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From: William E. Kempf (williamkempf_at_[hidden])
Date: 2002-07-01 10:36:33

----- Original Message -----
From: "Pete Becker" <petebecker_at_[hidden]>

> At 09:31 AM 7/1/2002 -0500, William E. Kempf wrote:
> >Ahh... an interesting artifact I hadn't considered. A very corner case
> >kinda problem, but one that should be addressed.
> I may not have been clear: this isn't a corner case, but a general failure
> of the code (both the Boost and the Dinkumware implemenations;
> ours isn't shipping yet). The problem is that thread::sleep is supposed to
> sleep until the specified time. As implemented, about half the time it
> return early. The example I gave may be misleading, because it used a
> time of 1 ms. That's the test case that detected it, but the problem isn't
> because of the short duration. It's because Sleep's granularity is smaller
> than xtime's. Assuming an xtime clock tick of 10 ms, the same behavior
> occur with any requested time of the form 10*n + 1: nine times out of ten,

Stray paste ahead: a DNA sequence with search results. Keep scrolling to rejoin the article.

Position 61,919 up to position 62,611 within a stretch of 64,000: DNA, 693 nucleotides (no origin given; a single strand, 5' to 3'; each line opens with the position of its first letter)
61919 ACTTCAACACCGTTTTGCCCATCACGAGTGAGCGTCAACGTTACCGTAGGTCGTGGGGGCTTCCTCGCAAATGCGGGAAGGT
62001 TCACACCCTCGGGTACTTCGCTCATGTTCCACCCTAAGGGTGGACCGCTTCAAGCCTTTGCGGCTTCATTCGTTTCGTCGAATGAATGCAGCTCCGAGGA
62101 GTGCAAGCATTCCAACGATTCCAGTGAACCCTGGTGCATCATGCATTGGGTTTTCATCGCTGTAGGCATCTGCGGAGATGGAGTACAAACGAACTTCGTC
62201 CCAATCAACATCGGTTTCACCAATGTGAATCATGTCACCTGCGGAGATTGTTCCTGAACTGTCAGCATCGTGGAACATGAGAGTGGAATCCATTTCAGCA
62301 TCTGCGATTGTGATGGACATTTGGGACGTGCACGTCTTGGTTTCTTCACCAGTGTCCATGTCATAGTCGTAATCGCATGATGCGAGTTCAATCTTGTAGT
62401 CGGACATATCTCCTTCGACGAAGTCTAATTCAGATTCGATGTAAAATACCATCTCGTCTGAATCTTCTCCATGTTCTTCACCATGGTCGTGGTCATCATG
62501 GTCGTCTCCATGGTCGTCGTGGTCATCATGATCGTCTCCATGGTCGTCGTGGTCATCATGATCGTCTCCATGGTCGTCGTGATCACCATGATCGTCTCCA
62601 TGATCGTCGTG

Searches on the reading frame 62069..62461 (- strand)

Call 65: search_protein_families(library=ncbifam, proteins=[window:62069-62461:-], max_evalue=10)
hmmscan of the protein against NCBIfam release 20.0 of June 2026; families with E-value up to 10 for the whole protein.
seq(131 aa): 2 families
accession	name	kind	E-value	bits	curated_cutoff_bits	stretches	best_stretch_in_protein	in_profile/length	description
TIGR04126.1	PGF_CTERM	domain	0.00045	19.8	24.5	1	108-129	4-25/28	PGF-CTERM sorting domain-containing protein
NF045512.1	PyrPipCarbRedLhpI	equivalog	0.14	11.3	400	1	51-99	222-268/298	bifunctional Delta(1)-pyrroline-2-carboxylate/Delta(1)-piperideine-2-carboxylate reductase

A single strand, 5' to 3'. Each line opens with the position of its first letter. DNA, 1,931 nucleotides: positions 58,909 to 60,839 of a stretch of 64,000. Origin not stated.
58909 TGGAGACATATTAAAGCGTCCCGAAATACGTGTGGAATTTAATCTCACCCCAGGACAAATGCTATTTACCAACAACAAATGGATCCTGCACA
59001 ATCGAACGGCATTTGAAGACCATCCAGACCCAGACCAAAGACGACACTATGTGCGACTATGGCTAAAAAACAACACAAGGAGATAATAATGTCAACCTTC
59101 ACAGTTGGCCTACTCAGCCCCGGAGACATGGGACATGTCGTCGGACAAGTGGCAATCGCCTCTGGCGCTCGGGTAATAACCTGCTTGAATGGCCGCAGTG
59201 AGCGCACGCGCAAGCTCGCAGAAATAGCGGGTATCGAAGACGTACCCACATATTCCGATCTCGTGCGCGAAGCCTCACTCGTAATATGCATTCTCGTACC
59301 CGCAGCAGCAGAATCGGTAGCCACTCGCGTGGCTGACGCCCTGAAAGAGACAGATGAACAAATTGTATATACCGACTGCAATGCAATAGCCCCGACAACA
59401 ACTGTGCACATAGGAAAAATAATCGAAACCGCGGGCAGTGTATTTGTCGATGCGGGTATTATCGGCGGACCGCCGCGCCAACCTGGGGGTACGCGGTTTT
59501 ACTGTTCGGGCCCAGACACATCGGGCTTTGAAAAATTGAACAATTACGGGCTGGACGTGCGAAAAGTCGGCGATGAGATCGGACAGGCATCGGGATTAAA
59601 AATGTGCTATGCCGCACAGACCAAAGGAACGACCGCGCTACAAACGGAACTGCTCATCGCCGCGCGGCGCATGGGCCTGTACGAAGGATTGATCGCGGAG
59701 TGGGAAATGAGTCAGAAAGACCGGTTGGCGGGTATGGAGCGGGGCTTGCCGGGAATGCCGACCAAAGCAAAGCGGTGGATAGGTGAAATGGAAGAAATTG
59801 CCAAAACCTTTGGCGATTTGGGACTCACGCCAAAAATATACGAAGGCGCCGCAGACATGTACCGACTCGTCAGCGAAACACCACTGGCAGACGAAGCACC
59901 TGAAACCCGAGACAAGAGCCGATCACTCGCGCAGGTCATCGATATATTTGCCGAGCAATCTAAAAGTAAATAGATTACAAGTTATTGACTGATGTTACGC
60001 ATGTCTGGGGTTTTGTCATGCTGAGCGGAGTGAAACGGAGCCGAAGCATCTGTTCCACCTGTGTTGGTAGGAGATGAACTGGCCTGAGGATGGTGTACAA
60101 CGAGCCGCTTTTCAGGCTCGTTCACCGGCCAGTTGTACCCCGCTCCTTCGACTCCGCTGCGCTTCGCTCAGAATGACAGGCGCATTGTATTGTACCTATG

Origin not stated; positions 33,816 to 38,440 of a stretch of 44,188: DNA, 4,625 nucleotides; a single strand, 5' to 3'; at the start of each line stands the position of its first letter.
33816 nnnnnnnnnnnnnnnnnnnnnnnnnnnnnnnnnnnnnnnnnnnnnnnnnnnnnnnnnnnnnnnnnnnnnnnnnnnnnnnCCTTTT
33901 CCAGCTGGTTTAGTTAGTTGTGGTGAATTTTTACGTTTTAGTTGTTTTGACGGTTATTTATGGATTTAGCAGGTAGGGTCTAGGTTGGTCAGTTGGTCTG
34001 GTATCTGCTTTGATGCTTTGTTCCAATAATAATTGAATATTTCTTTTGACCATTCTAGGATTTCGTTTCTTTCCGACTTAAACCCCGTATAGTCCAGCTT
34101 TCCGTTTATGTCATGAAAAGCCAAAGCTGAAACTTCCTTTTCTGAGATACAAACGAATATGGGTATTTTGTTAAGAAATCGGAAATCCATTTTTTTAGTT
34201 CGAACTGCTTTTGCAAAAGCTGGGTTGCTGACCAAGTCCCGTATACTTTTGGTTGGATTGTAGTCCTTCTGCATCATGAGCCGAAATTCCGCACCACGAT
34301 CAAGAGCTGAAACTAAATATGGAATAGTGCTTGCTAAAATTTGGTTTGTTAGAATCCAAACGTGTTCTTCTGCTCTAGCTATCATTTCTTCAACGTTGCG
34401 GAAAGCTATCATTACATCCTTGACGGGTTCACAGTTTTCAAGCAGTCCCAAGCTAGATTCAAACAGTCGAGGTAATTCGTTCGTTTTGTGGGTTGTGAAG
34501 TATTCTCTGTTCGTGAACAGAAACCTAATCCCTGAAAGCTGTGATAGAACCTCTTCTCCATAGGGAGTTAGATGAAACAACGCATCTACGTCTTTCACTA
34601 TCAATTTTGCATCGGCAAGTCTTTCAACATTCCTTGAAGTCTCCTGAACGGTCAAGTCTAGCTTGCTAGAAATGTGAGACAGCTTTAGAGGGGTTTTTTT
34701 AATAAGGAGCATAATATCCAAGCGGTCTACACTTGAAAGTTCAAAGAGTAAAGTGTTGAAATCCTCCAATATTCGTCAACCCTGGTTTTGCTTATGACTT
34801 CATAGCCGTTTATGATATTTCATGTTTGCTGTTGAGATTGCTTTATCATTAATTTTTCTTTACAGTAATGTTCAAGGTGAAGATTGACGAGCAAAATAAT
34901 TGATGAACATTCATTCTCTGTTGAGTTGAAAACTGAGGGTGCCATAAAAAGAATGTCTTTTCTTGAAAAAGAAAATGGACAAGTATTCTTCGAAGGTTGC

> thread::sleep will return early; for times of the form 10*n + 2: eight
> times out of ten; etc. It's worse when the granularity is 55 ms; times of
> the form 55*n + 1 will return early 54 times out of 55. As times get
> the relative error becomes smaller, but if the documentation says that it
> "blocks until xt is reached" then that's what it should do.

Sorry, you're correct. The contract is broken since we return sooner then
requested. The timer resolution should only allow for returning later then
requested, not sooner.

> >The solution you mention
> >will help to fix the Boost.Threads interfaces that operate on xtime, but
> >doesn't really address any other use cases that have the same "jitter"
> >problem. Is this a significant issue? If so, is there a solution?
> >just documentation?
> It's not a problem with xtime per se. It's a generic problem that arises
> whenever you mix data with different precisions. You can't use a calendar
> to time something that's supposed to last seven days, six hours, three
> minutes, and seventeen seconds; the closest you can come is seven days.
> can't use GetSystemTimeAsFileTime to time something that's supposed to be
> more precise than that function's tick time (whether it's 10 ms or 55 ms).
> You can't use struct tm to distinguish times that differ by less than one
> second.
> The solution, if any, is documentation. I have to think a bit more about
> it, though.

OK, I'll document this and apply the fixes.

Bill Kempf

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